Ukrainian businessman Oleksandr Yaroslavsky is a regular fixture at the annual World Economic Forum and this year during his time in Switzerland he has focused on targeted meetings addressing specific investment opportunities in Ukraine. Yaroslavsky told reporters 26 January that he had held talks with American and Chinese investors over the possibility of establishing new production facilities within the Kharkiv Tractor Plant site, while also discussing co-financing of development at his Sukha Balka mine with banks and international financial institutions.
“At one point, the Kharkiv Tractor Plant employed 45,000 people and produced 50,000 tractors, whereas it now employs 3,000 and produces 1,000 tractors. There is considerable additional capacity for other industrial activity and I would like to attract partners,” he commented.
Yaroslavsky purchased the iconic Kharkiv Tractor Plant in April 2016 in what he termed as “practically ruined condition.” “The plant had stood idle for a year and had lost its position on virtually every market. My goal now is to breathe new life into the plant.” Talks in Davos focused on creating an industrial park within the 150-hectare territory of the plant and rapidly expanding the workforce.
DCH Group president and owner Yaroslavsky also took advantage of this year’s WEF to address possible co-financing of new projects at the Sukha Balta mine in Krivih Rih, which he acquired in May 2017 from Evraz. Talks took place with commercial banks and international financial institutions including the European Bank of Reconstruction and Development (EBRD).
Yaroslavsky commented that he prefers to use the annual Davos gathering for meetings with specific goals in mind, rather than engaging in general discussions on the Ukraine’s investment climate and economic outlook. Reflecting on a number of recent acquisitions, he also stressed his intention to continue focusing his investment activities on Ukraine. “I said I was going to invest in Ukraine and purchase Ukrainian enterprises, and I have remained true to my word with a number of deals including Kharkiv Tractor Plant, Sukha Balta and INGO insurance company (purchased in July 2017).” He confirmed plans for further purchases in 2018, but declined to provide details.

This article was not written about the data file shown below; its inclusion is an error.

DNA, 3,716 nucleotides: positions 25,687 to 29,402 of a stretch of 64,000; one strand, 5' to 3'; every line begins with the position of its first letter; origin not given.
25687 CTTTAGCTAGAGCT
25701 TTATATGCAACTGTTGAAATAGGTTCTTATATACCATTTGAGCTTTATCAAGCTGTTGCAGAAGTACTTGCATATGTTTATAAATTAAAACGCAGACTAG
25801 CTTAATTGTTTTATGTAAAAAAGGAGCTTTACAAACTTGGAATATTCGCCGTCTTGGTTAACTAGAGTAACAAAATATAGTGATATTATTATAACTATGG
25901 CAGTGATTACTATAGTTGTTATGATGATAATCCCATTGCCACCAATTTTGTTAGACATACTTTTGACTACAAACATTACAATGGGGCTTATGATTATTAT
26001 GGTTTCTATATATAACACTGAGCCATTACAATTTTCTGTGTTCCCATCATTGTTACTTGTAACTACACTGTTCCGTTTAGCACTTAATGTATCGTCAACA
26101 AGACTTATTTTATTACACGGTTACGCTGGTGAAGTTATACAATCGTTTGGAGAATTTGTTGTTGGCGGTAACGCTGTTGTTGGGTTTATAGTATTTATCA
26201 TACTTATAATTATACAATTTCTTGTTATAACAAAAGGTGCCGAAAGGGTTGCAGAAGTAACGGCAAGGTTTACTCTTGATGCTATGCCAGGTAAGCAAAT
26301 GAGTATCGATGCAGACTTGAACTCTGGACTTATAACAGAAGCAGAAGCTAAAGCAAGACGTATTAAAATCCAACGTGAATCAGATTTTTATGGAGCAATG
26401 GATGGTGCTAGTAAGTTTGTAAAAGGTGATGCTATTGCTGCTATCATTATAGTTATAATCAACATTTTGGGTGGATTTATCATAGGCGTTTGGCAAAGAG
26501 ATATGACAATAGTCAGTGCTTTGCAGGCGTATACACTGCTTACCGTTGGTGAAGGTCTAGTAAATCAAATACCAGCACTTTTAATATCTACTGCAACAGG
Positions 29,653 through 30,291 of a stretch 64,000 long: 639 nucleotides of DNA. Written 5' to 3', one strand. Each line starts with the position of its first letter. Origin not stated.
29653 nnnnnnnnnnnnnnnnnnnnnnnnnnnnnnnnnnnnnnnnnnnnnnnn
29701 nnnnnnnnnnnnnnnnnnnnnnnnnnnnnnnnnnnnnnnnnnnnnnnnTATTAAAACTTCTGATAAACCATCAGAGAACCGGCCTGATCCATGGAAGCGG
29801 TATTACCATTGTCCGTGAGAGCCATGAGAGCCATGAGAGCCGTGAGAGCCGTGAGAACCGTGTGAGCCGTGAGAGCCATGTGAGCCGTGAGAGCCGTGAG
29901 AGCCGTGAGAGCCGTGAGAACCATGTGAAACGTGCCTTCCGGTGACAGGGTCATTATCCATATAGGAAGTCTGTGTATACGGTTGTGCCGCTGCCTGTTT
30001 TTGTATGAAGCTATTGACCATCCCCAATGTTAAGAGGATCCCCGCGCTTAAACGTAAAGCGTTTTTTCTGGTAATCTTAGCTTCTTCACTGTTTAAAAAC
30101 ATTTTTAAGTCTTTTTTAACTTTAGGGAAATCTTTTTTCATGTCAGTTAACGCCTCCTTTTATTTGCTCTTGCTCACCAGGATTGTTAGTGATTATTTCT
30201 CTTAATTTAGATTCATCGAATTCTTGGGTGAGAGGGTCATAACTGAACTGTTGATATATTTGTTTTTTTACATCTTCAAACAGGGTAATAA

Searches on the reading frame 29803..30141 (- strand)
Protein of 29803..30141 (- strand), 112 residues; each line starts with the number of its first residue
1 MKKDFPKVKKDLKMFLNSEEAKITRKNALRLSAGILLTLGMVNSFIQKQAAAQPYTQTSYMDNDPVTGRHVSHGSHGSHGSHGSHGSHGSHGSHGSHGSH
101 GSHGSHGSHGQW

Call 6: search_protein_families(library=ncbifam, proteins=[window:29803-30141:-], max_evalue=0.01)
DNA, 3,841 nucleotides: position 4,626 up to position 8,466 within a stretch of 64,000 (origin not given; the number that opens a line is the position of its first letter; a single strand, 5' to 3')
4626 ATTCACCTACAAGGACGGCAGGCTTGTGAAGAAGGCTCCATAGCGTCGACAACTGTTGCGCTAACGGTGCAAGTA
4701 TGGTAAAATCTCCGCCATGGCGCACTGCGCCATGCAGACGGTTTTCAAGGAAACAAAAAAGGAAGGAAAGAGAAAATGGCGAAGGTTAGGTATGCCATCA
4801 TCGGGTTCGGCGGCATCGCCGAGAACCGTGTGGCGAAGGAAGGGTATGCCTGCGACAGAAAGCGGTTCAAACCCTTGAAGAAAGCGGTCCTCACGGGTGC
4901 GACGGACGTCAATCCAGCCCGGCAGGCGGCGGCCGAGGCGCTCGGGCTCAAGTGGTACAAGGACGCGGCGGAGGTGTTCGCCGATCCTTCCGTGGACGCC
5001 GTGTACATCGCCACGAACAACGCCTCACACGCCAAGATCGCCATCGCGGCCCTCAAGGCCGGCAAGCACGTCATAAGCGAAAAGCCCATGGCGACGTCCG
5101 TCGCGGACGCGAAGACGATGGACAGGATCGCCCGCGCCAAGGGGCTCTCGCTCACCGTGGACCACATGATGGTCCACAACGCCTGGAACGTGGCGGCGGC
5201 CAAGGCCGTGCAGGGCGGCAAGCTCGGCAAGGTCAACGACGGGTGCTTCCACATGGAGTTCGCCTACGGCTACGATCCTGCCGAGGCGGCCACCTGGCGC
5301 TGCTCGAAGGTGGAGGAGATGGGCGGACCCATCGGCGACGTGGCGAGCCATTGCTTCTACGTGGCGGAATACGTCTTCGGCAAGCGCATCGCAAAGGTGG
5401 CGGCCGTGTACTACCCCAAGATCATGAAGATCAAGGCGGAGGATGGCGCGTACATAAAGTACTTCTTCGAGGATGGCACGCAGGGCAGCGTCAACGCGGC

DCH Group has been active in Ukraine for 20 years with a portfolio of projects in a wide range of sectors including UkrSibbank (later sold to international banking group BNP Paribas), Cherkassy Azot, Kyivstar mobile operator, and Kharkiv’s preparations to serve as a host city during the Euro 2012 football championship. The business group’s current priorities include finance, construction and construction materials production, and the hotel business. DCH assets include Kharkiv International Airport, the Karavan shopping mall network, and the five-star Premier Palace Hotel Kharkiv. In mid-2017, Yaroslavsky was reportedly in the running to acquire Prominvestment, the Ukrainian daughter bank of Russia’s VEB. However, the potential acquisition failed to gain approval from VEB.